Antique Ansonia Clocks
Tips on Buying and Selling

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Selling Antique Clocks - Factors to Consider

How much should you ask for a clock that you want to sell? There is no easy answer.
What you can actually sell it for will vary depending upon individual circumstances. Your answers to these questions will influence how much you can get for a clock:

How do you intend to advertise it? Will it be through the local paper, internet classified, online auction, contacting local, national or international dealers, friends or family, etc.

What is the size of the clock? Smaller clocks are generally easier to sell. Shipping and transportation costs are less, and most people have more space available for a small clock than a big piece of furniture.

How much time do you have to sell the clock? A forced sale or short selling period may require you to settle for a lower price than what you can get if you can wait for the right buyer.

What is the clock’s condition? A clock in excellent condition will sell for much more than the same clock in average or poor condition. An unrestored or unaltered, all-original, clock with its original case finish; a clock which has its maker’s label or signature intact; a clock with its original glass and decorative elements; a well-preserved, clean, working movement – all can increase the value of a clock considerably.

What is the clock’s provenance (documented history)? If you can prove that the clock belonged to a celebrity or someone of historical importance, you will usually be able to get more for your clock.

Are there any identifying marks? A label, signature, or other marking that can tie the clock to a well known clockmaker or highly regarded manufacturer can add to a clock's desirability and value.

What is the clock’s general desirability as regards style and/or rarity? Fashions change; what is "in" one year may be "out" the next, although what is considered desirable in clock collecting changes much more slowly that fad collectibles such as Cabbage Patch Kids or Beanie Babies. Even so, Art Deco clocks may be avidly sought-after for a period of a few years and then fall out of favor as the desire for a different style comes into fashion. Many clocks that were almost unsaleable 10 or 20 years ago because of their style are quite popular in today’s market.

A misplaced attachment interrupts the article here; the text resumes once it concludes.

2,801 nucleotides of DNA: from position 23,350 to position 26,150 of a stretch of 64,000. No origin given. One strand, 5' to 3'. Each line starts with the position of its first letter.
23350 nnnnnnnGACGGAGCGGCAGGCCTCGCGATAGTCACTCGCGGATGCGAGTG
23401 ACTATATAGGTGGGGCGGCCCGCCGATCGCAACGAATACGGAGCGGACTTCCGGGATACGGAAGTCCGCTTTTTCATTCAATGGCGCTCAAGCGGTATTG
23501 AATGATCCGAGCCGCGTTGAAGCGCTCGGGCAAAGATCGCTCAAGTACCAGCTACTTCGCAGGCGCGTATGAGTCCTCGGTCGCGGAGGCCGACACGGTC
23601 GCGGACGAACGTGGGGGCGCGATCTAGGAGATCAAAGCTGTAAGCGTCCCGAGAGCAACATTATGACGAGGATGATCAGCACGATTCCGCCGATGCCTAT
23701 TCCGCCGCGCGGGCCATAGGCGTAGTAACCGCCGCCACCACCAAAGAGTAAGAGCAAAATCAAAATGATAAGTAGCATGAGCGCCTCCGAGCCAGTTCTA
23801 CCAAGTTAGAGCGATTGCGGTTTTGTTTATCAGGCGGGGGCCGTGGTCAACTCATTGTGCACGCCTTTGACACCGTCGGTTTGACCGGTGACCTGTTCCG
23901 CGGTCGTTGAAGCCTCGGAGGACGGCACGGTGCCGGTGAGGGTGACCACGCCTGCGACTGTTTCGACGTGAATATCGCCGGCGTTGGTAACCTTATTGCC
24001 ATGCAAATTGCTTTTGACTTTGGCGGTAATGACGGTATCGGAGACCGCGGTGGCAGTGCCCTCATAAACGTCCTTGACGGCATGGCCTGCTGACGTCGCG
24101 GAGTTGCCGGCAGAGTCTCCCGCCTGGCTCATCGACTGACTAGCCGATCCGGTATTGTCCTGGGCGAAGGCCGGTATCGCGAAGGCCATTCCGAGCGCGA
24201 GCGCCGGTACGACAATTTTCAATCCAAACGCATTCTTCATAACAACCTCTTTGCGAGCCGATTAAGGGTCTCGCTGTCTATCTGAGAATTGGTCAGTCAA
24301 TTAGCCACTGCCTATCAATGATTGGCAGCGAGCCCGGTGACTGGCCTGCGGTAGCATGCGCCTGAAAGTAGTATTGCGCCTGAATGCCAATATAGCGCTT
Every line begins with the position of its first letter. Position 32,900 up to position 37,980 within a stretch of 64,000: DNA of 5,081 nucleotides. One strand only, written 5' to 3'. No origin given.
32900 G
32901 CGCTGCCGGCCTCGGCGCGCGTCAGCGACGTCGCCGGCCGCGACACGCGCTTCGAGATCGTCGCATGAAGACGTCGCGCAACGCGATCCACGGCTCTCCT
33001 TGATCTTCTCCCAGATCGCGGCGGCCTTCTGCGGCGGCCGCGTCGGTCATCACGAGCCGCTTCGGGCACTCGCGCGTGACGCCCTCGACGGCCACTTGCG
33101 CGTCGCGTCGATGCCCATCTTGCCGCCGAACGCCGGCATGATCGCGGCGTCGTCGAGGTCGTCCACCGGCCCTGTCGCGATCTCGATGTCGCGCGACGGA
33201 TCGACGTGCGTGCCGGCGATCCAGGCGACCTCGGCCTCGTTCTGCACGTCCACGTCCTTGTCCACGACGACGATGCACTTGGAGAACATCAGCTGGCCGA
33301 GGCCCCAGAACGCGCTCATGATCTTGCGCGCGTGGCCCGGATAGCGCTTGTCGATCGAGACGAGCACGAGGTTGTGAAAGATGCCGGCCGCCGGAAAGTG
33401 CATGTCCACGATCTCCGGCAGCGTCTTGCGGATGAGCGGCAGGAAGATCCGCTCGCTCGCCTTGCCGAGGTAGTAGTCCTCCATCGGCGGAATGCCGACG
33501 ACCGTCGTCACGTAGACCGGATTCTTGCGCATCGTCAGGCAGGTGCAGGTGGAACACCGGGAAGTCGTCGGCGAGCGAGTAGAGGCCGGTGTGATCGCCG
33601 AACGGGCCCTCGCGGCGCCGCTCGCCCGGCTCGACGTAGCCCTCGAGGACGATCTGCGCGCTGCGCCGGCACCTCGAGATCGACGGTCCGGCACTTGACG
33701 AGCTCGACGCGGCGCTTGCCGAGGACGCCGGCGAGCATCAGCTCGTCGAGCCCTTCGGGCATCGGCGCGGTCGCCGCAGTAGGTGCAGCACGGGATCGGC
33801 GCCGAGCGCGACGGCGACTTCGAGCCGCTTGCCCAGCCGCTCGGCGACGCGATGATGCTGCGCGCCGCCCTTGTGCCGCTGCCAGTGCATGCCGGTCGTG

What are the geographical and/or cultural considerations, if any? Different regions and countries may value clocks differently as well. For instance, early American clocks may sell for more in the eastern United States than in the western states or in a different country. English clocks may sell for more in their country of origin than in other countries.

Are you offering any guarantees? You may be able to command a higher price for your clock if you can make the customer feel their purchase is risk-free. Are you willing to guarantee a clock’s authenticity or condition (if selling online) or offer any sort of a "money-back-guarantee-if-not-satisfied"?

What have similar clocks sold for at auction? Auction records can help you determine home much you might be able to get for your clock, or guide you when setting an asking price.

Don’t forget that an auction venue that specializes in selling clocks usually has a mailing list of past or potential buyers, and can often obtain higher prices for your clock because of their marketing expertise.

If you decide to auction it yourself using an online auction such as eBay or Amazon, the sales commission you pay will be much less than what you would pay to a "brick and mortar" auction house, but it requires more time and effort on your part. If you are not a dealer, and cannot offer any guarantees, return privileges, or other buying incentives, you may also have to settle for a lower price.

What prices are retail dealers asking for similar clocks? Comparing your clock to a dealer’s retail asking price may give you misleading information. His asking price be unrealistically high, or may be a bargain. Unlike auction prices - actual sales, which are a matter of public record - you may never find out the final price the dealer actually got for the clock, or how long it took to sell. However, in the absence of auction sales data, retail asking prices will at least provide you with a price range.

Remember that if you sell your clock to a dealer, they must buy it below the retail price in order for them to resell it at a profit and stay in business! They may have to transport the clock, store it, clean it, repair it, or otherwise invest additional time and money to get it ready to sell. Paying you 50% or less of the retail price is not uncommon.

Important Tip: If in doubt about the identity or value of your clocks it may be wise to consult a professional appraiser who can give you an expert, unbiased opinion. To learn more about appraisals, see section on Antique Clock Appraisals and Appraisers

Next: Where are the best places or sources from which to sell antique clocks? >> (link)